When we first heard about a friend’s ailing condition on social media our hearts sank. The symptoms were very identical to that of Nina’s high school classmate who was suffering from leukemia. Later, a battery of tests confirmed our worst fears. Our friend was indeed suffering from the disease.
Fel had been a long-time colleague and mentor in our previous organization. He and his wife Lorrie had always treated teammates as family. Believing the best in their team members, they have often brought out the best in us. But it was our bonding as a family that stood out over time.
Back in 2008, our 3-year work stint in America came to an end. Before we left San Diego for the Philippines however, Fel – a native San Diegan himself – offered to take us on a road adventure through a stunning stretch of road along the eastern side of the Sierra Nevada. He was supposed to drop by his son at UC Davis near Sacramento. From there we would visit Lake Tahoe before taking Highway 395 on the way back to San Diego. Highway 395 is a scenic, if lesser known, stretch of road, one with varied scenery ranging from desert tundra to subalpine forest. To take us on such a long but exhilarating trip was very typical of Fel, who would often go out of his way to accommodate others.
After stops at Davis and Lake Tahoe we spent our second night at Reno, Nevada, where we briefly met with Nina’s niece. The morning after was the start of our trip down the 395.
The first scenes that greeted us after Reno were the ranch lands of the Carson Valley. The ranch views gradually gave way to mountain and forest scenery around Lake Topaz on the California-Nevada state line. Afterwards came the quaint towns of Mono County including the former mining town of Bodie. It was early fall when we came here and the clumps of trees along the roadway and in the foothills of the Sierra Nevada had become a colorful tapestry of yellow, orange and green colors.
The most popular destination in the area is of course Mono Lake, famous for its tufa or limestone formations that tower out of the water in strangely beautiful columns. These tufa formations are the result of the lake’s high alkaline content which also induced the queer smell we encountered. The lake’s western shore is immediately accessible from the highway but we didn’t get to see the dramatically tall tufa there; the ones we saw were much shorter. We later learned that the tall tufa formations may be found at the South Tufa Grove, accessible via a 10 mile drive south from where we stopped and another drive along Highway 120.
Just after Mono Lake is the Tioga Pass entrance to Yosemite National Park – the park’s eastern entrance. The eastern side of the park is less known and therefore less frequented compared to the western side of the park that includes Yosemite Valley. A little further down south past Lee Vining is the entrance to Mammoth Lakes with the Owens Valley beyond.
The most spectacular scenery along Highway 395 in our opinion are the alpine views between Mammoth Lakes and the Owens Valley and where the 395 passes through the Inyo National Forest. Besides the excellent scenery, this area also offers a variety of tour options of the aforementioned sites and the Sequoia National Park and Forest. There are also sweeping views of Red Slate Mountain, Mount Tom and Wheeler Crest. The Sierra Nevada has several peaks here that tower above 13,000 feet. You get a sense of awe while driving along the highway with the imposing, cloud-shrouded masses of these magnificent heights framed by colorful fall scenery in the valleys below.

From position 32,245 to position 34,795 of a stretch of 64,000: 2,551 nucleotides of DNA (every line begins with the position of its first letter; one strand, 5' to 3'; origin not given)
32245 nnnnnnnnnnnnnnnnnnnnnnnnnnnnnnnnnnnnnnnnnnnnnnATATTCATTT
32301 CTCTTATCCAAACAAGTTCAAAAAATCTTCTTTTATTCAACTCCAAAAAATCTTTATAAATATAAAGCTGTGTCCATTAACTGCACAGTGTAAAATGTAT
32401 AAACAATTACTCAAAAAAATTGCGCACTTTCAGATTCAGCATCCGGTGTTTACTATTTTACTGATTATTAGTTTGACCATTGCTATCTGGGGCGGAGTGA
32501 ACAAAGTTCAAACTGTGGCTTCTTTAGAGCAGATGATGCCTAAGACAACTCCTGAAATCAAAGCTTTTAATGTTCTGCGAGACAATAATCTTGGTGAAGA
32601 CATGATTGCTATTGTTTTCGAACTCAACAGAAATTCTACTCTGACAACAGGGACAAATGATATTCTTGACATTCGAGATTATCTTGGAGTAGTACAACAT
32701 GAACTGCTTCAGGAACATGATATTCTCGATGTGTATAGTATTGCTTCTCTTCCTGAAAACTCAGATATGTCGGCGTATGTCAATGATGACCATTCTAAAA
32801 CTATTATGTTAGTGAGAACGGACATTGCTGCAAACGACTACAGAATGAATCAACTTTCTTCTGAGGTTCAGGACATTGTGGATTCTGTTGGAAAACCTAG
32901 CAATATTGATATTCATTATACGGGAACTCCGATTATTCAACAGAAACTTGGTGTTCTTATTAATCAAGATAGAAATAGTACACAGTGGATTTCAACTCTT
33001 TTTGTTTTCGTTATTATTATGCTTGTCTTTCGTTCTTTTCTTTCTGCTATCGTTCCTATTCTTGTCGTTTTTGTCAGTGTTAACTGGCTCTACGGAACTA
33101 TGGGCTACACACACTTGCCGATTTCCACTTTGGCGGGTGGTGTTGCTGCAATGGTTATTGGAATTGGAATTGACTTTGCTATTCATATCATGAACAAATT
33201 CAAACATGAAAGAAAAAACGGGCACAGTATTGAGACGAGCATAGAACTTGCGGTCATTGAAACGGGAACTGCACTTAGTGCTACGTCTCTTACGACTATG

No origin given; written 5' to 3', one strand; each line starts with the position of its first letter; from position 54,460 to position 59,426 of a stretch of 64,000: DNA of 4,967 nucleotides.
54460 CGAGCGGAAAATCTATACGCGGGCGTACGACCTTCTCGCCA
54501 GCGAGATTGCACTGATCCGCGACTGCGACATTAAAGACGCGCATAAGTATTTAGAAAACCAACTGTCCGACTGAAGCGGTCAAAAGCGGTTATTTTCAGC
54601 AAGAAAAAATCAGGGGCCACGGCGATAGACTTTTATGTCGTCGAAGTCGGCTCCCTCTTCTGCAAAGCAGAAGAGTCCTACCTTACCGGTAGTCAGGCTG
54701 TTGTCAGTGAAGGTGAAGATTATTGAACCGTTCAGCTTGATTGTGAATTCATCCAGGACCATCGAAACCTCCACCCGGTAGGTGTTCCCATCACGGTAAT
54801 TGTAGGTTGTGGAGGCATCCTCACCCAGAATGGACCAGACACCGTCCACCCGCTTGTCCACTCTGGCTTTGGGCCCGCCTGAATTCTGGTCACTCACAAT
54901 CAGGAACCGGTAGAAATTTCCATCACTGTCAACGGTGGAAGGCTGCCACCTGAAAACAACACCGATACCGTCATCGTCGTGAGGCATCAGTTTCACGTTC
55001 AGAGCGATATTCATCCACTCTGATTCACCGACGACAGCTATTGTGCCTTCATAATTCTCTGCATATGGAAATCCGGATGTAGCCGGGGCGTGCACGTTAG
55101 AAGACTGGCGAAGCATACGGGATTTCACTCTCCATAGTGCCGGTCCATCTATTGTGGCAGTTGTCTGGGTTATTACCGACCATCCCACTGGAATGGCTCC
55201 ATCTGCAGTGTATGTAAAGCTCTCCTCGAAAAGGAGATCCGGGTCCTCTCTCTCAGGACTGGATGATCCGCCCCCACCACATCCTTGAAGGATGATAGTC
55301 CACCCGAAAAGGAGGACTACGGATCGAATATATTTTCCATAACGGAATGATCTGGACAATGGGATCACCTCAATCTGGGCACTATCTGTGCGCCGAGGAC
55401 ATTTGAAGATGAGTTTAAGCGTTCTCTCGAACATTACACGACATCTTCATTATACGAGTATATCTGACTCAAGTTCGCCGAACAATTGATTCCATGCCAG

Driving along the 395 also took us through quaint rural towns this side of California where time seems to stand still. However, we were in for a rude shock when we saw a Philippine jeepney (complete with décor and its original Sarao markings!) at Eric Schat’s Bakery in Bishop. Getting off the car, Fel insisted on discovering how the jeepney got there. Unfortunately Eric Schat wasn’t around although we were told by the bakery staff that Eric was a former serviceman who was posted to the Philippines, got fascinated with the jeepney and brought back one with him to America.
By the time we got to Bishop, the landscape had already begun to shift into desert scenery of the kind we often see in western films. South of Bishop is Lone Pine, a town that appears to have come straight out of a western movie. We later discovered that the town, along with the neighboring Alabama Hills, had indeed been the shooting location for many Western movies and TV shows. Lone Pine is also the access point for two contrasting geographical features: the lowest point in North America – Death Valley National Park – and the highest point in the contiguous United States – Mount Whitney.
It was almost dark when we began to enter the Mojave Desert section of the 395. Somehow we even saw glimpses of Joshua trees looming on both sides of the highway but it had grown too dark to see these plants in all their glory. After a brief stop at Victorville for dinner we were soon driving into the night and into San Bernardino County, then finally back towards San Diego.
Our ride along the 395 had taken practically the whole day and a good chunk of the evening hours. It was a tiring but exhilarating tour, one that we’ll always think about when reminiscing about our time in America.
Most of all we’ll always remember how Fel went out of his way to treat us to this road adventure. We pray that you’ll get well soon, friend. Always looking forward to more adventures with you.